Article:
I spent the afternoon photographing and got some good material. The rains stopped and the sun came out and the light was beautiful. By day’s end I had gigabytes of new photos, was tired and ready for that half-sandwich, a telephone call home and then a relaxing evening sitting and smoking my last cigar and, if there was some rum left in the flask, a cocktail at the campsite.
Cruising into the campground something was amiss. My chair was gone. Yes, in a campground with only three campsites occupied, some bastard had stolen my chair. Shit! My $35.00 a night fee to sleep on the ground had just become $50.00 with the loss of my chair. Dammit! I could have gotten a hotel room (with a chair in it) for just a few bucks more. Now, the loss of a cheap $15.00 camp-chair isn’t really a big deal, after all I figured someday I’d return to a campsite to find it missing. But I’d also held the thought, way back in my mind, that perhaps my chair would never be stolen. Ah, but my lack of faith in humanity was reconfirmed, some son-of-a-bitch had swiped my chair. Give people a chance and they will let you down.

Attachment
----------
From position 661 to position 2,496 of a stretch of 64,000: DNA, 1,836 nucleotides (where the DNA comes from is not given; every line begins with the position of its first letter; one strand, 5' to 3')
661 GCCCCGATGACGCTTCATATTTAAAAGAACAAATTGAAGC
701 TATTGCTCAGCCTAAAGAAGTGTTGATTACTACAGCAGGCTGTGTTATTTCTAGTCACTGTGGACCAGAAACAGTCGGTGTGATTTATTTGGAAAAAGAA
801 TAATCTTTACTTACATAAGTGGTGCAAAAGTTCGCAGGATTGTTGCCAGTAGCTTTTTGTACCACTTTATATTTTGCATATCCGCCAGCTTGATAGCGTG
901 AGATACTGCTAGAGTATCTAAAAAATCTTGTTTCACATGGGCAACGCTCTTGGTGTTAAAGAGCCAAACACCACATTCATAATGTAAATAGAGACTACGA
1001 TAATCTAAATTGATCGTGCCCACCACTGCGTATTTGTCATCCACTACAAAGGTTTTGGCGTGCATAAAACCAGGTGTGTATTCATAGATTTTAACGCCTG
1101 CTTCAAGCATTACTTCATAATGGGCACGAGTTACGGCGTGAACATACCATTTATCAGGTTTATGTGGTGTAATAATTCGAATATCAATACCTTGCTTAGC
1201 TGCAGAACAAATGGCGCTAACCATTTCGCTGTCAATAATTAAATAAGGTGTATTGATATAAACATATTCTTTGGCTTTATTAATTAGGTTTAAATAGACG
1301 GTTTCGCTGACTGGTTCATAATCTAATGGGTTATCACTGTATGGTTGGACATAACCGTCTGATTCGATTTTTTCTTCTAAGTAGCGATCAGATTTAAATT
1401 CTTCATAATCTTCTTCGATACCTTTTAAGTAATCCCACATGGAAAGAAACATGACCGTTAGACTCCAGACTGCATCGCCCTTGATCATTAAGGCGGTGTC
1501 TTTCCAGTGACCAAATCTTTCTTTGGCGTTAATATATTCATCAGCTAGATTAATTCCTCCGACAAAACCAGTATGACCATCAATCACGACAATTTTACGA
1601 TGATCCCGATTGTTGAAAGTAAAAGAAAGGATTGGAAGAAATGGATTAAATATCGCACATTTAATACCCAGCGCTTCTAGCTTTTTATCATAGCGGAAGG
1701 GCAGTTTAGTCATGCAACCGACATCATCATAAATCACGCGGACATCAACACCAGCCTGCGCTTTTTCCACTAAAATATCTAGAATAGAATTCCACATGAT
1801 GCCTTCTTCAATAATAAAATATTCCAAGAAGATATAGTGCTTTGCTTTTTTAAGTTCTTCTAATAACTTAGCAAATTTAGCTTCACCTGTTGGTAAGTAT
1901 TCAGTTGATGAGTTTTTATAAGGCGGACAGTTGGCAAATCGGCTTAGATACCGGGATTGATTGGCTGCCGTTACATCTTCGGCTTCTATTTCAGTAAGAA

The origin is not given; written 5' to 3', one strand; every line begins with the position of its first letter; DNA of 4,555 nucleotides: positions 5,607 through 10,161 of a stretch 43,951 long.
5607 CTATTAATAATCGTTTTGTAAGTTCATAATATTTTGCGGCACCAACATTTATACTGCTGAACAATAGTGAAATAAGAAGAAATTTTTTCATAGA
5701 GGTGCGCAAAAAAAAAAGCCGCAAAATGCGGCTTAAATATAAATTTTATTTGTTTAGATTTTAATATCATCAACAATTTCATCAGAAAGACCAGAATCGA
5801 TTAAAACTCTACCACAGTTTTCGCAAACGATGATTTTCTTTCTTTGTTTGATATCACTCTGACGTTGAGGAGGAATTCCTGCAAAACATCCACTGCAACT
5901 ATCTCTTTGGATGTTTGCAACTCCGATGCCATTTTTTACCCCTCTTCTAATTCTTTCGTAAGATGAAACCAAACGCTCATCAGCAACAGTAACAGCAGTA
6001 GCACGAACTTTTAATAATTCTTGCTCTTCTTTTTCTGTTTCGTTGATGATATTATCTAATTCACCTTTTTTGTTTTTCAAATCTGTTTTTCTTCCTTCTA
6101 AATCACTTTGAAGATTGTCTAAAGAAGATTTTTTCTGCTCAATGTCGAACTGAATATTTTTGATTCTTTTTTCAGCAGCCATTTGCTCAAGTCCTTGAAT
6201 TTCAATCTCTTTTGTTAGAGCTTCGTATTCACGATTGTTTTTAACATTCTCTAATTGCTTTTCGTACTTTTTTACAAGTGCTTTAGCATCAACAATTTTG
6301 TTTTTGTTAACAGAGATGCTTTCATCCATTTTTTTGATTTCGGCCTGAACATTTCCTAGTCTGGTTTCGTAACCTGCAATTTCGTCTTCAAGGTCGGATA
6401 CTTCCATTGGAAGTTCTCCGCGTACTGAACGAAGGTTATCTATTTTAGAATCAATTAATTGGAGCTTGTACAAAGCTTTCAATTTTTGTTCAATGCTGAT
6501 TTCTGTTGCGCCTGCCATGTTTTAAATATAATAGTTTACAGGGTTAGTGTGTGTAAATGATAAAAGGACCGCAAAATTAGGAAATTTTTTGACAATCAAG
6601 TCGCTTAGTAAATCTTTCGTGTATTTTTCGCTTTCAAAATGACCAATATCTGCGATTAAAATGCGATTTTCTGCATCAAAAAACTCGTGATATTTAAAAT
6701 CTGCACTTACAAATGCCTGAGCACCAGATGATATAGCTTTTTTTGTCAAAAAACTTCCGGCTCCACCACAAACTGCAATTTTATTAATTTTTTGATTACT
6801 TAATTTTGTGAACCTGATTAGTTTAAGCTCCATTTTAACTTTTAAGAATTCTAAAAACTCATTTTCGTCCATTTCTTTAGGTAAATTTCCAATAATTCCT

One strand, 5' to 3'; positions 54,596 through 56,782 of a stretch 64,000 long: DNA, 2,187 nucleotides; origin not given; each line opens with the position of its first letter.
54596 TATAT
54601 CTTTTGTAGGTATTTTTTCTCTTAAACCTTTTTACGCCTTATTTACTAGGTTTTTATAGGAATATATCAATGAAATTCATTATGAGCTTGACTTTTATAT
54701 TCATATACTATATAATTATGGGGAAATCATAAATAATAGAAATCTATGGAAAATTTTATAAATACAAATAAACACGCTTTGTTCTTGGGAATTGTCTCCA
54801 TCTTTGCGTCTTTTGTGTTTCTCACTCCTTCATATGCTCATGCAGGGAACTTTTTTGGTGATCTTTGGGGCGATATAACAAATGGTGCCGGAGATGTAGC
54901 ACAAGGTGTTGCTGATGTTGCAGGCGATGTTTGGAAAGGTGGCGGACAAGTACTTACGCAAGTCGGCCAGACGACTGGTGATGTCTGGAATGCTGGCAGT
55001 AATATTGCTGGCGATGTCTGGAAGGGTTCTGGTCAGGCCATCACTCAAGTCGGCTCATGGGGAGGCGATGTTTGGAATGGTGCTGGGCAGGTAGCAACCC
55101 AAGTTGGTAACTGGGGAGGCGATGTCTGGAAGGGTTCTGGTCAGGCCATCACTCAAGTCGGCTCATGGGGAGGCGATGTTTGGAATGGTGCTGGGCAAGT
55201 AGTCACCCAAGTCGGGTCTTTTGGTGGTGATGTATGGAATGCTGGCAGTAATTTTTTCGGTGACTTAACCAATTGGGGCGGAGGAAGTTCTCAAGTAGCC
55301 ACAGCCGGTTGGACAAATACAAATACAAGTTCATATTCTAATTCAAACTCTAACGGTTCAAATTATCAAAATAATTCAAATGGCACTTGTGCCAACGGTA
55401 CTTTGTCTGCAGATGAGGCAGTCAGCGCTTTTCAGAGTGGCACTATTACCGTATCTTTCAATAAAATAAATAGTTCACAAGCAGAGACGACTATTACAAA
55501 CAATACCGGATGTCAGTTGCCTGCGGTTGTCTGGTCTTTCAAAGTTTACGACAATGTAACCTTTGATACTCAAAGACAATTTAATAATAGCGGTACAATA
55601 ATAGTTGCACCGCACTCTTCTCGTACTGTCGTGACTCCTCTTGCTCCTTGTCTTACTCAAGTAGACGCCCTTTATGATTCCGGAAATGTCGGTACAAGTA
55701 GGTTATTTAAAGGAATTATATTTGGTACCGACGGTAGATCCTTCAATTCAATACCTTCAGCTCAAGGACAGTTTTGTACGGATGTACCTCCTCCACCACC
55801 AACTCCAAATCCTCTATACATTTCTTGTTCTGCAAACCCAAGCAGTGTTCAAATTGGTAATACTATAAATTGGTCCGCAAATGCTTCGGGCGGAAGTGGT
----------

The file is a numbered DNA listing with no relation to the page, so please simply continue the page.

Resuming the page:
So after a pissed-off rant about my stolen chair, I called home and got more bad news; the Computer Geek had finally showed up, a week late for the second time, and ‘fixed’ nothing. He offered no excuses or explanation for his tardiness, was unable to fix the things he promised and didn’t install the other equipment. What I thought I’d have done two weeks before I left town was now delayed until two weeks after I get home. Let down again!
So in the span of an afternoon I had no dry place to sit and my computer back home was still in ‘paperweight’ mode. Fan-fuckin’-tastic! So much for ‘peace of mind’ knowing I could get to work when I got home.
Carefully placing my ass on the damp picnic table seat I prepared to ‘enjoy’ my half sandwich, which, at this point was merely ‘fuel for the body’ and not really a meal at all. After that a cocktail with the sorry remnants of the little bit of rum left in the flask and one last cigar.
What a shitty end to an otherwise good day. The unwanted confirmation of humanity’s failings weighed on my mind; a stolen chair, a ‘new’ computer at home that doesn’t work; more in-my-face proof that if you trust in humanity, humanity will let you down. Computer Geeks always overstate their abilities and don’t give a damn if you’ve got deadlines or not. And if you give someone a chance to steal, they will.
I didn’t enjoy my last cigar while drinking a weak rum and Coke and sitting on a damp picnic bench. I didn’t get the peace of mind I’d hoped for when I made that call home. All is normal on Planet Earth.
The majority of human beings are nothing but monkeys with iPods and nuclear bombs. No wonder they don’t ‘get’ my imagery. Realism is just too much for most folks, surrealism is way too much.
April 19, 2011
Who freakin’ cares? Nobody reads this stuff until I put it in a book and charge for it.